Acupuncture is the use of very fine sterile needles inserted at specific points of the body so as to rebalance the internal environment, re-establish homeostasis, and thus treat disease. According to traditional theories acupuncture influences the vital force, or Qi, of the body. Western science has proven that acupuncture can regulate the body by many mechanisms, including stimulating the endocine and nervous systems.
The Chinese consider acupuncture a "bu tong," or painless therapy. Most patients find treatments relaxing and rejuvenating. Most people associate acupuncture with pain managament, and, it is true that acupuncture is very effective at treating all types of acute and chronic pain. That said, acupuncture can be used to treat a very wide range of conditions including infertility, gynecological conditions, digestive disorders, respriatory complaints, insomnia, fatigue, and psychological issues such as anxiety and depression. Click here for a list of conditions that acupuncture treats according to the World Health Organization .
Moxabustion is a traditional heat therapy in which the processed leaves of the herb Artemisia Vulgaris are burned at or above specific acupuncture points. In the Chinese and Japanese languages, the word for "Acupuncture" (Zhenjiu in Chinese, Harikyu in Japanese) is actually a combination of the words Acupuncture and Moxabustion as these two arts are almost always practiced in conjunction with one another. Moxabustion is particularly effective at treating weakness conditions as well as conditions where the body feels cold or tired. Modern research has shown that moxa treatment can enhance vitality, such as in raising white blood cell counts in severely debilitated patients. It can even be used to reposition breech babies. In our office moxabustion is a common adjunct to acupuncture treatment.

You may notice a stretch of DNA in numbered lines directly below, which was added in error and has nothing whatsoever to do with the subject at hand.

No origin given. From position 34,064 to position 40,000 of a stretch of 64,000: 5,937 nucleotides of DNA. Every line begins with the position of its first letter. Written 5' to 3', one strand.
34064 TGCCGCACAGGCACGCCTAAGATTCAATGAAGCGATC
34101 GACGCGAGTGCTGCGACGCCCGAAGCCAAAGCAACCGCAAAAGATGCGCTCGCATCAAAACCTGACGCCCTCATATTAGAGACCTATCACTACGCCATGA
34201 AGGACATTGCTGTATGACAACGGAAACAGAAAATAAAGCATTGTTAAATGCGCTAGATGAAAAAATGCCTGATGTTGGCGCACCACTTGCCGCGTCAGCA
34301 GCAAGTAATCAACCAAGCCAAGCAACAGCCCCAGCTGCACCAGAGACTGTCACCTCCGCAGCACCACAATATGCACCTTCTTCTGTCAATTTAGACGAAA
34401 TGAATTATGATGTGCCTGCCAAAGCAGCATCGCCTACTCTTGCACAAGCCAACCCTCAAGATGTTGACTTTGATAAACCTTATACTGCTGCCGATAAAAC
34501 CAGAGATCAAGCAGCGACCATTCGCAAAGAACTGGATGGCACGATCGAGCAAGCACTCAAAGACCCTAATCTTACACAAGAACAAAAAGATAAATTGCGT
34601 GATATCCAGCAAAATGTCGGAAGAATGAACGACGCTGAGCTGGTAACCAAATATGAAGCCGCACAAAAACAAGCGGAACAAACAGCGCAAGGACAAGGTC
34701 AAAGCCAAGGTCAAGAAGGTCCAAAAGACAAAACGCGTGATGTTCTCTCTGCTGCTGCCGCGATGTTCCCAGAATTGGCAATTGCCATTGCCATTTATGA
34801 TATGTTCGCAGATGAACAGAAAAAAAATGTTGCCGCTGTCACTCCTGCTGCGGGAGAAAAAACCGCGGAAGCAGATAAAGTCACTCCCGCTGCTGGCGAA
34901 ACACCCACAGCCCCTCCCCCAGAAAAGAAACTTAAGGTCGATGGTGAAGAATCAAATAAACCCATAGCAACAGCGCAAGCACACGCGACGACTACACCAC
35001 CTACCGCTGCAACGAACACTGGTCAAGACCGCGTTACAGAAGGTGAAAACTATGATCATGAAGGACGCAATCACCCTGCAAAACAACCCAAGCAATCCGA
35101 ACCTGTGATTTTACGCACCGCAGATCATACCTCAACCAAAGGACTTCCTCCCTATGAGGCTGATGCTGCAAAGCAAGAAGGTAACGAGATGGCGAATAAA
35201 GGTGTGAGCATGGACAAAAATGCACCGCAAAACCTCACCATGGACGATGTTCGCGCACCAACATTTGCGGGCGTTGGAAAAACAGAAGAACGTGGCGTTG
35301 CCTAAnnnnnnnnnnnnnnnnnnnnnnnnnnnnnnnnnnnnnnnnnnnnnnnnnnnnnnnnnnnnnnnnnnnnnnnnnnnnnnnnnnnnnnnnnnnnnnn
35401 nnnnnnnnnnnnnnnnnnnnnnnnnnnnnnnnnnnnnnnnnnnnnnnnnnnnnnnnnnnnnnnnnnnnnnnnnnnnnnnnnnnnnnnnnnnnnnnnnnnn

Pestle Needles (Chu Zhen)
The Pestle Needle (Chu Zhen) is a specialized type of acupuncture therapy developed by Daoist hermits of Wudang Mountain 17 generations ago. The word commonly translated as “needle” in Chinese (zhen) actually means any type of metal medical instrument that has a long or cylindrical shape; needles do not necessarily have to penetrate the skin. The Pestle Needles are an example of “needles” that do not penetrate the skin. Instead, they are used to press, tap, or stroke the surface of the body. Pestle Needles can be used alone or in conjunction with conventional acupuncture. Today, they are taught only in Chengdu, China and are rarely seen either inside China, and, especially, in the West. Dr. McCann is one of a very few westerners trained in their use and was the first person to publish an article on Pestle Needles in the English language. Click here to read a more comprehensive article about Pestle Needle Therapy.